In continuous shooting, all cameras I used shoot for a few seconds, then stop. For example, a Nikon D7000 with a 200x (30 MB/s) single SD card makes ten RAW photos (approx. 19 MB each), six shots per second, then stops for a few seconds when the buffer is full.

Obviously, the SD card is too slow. But is the SD card the only bottleneck, or does it stop shooting also because the camera cannot process more images?

In other words, if I buy a 600x (90 MB/s) SD card or an even faster one, how this will influence the number of shoots per burst?


The speed of the memory card is definitely one constraining factor but as you suspect there are other bottlenecks. First there is the internal memory buffer of the camera. Each camera only has so much RAM installed. When you shoot this buffer is filled first and the camera does what it can to quickly empty the buffer to allow for more shooting. The size of the buffer generally correlates to the price of the camera. A professional DSLR will have a larger buffer than a consumer DSLR.

The size of the file being recorded affects how many images can be in the buffer before you experience the slowdown. So capturing 14 bit raw means you hit the wall much faster than 8 bit size optimized jpeg.

So that leads to your main question: will a faster memory card help in burst mode. Yes, it helps. But only to a point. Keep in mind that writing to memory in the camera is orders of magnitude faster than writing to a flash memory card. So having a faster card gets you a little more burst but not as much as you'd get from capturing significantly smaller files.

I'm mobile right now and can't do the math but my experience with UDMA and slower cards suggest that the faster card helps but it isn't a night and day experience.


The camera's buffer is most likely the bottleneck. Using a 133x card the dpreview.com review achieved the same 10 RAW frames. From the review:

The D7000's buffer is smaller than the D300S as well. We found that even with a fast card, no more than 32 pictures can be taken in a burst at the maximum frame rate before the camera has to slow to clear the buffer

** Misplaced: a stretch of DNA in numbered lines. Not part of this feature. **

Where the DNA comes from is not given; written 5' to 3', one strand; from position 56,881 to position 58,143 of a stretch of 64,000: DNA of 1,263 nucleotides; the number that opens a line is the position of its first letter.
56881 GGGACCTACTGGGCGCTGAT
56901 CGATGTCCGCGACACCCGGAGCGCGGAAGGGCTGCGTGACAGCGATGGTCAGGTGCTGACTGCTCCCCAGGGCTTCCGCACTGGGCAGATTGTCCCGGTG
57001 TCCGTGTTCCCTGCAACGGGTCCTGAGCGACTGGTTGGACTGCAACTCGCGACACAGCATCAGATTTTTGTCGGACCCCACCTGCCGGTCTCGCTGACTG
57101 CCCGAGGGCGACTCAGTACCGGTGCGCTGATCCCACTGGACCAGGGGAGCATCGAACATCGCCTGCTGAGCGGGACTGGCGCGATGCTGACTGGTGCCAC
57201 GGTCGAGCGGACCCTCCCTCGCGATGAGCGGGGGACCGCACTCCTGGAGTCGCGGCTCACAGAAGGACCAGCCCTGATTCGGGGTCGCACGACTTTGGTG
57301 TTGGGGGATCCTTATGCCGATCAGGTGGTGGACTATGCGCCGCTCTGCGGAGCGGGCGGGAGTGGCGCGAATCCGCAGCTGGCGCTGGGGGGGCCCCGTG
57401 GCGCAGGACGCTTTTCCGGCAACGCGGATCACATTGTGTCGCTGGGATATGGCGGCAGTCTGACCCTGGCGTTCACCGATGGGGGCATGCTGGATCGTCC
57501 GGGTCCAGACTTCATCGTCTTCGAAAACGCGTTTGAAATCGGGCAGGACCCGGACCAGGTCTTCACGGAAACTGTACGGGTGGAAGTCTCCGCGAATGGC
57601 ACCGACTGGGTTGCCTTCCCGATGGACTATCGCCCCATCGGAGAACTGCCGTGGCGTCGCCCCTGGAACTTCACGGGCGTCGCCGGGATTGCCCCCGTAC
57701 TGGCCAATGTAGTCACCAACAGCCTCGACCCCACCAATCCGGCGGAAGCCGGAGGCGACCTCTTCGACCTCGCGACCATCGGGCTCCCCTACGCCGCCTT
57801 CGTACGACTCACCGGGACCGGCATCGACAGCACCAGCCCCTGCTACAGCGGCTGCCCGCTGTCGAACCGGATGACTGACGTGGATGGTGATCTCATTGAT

In addition to what has already been said, many (most? all?) camera raw formats are not truly raw in the sense of pure sensor data readouts written to storage, but are compressed and include some metadata. This means that the camera's processor will need to do quite a bit of number-crunching (particularly to compress the data) which further constrains throughput. Many raw formats also include a small JPEG version of the photo, for previewing purposes.

If you look at the exact file sizes of the raw images, and they vary by any significant amount based on image content, then whatever the exact reason, the camera needs to do some processing of the raw data before writing it to storage. In that case, no matter how fast the pipe from sensor to buffer to storage is, if the CPU can't keep up then you hit a bottleneck. And replacing the CPU in a digital camera is almost certainly a heck of a lot more involved than replacing the memory card with a faster one...


As others have mentioned, the internal processing and buffer is part of the issue. But to address your question of whether a 90MB/s card would help, based on what I've seen, only somewhat. There are two parts to the speed equation, how fast the card can accept data (300x, 600x, etc) and how fast the camera can write the data. Unfortunately they don't make the second component easy to find. What what I've seen online the D7000 maxes out around 45MB/s, so anything faster is just wasted performance.

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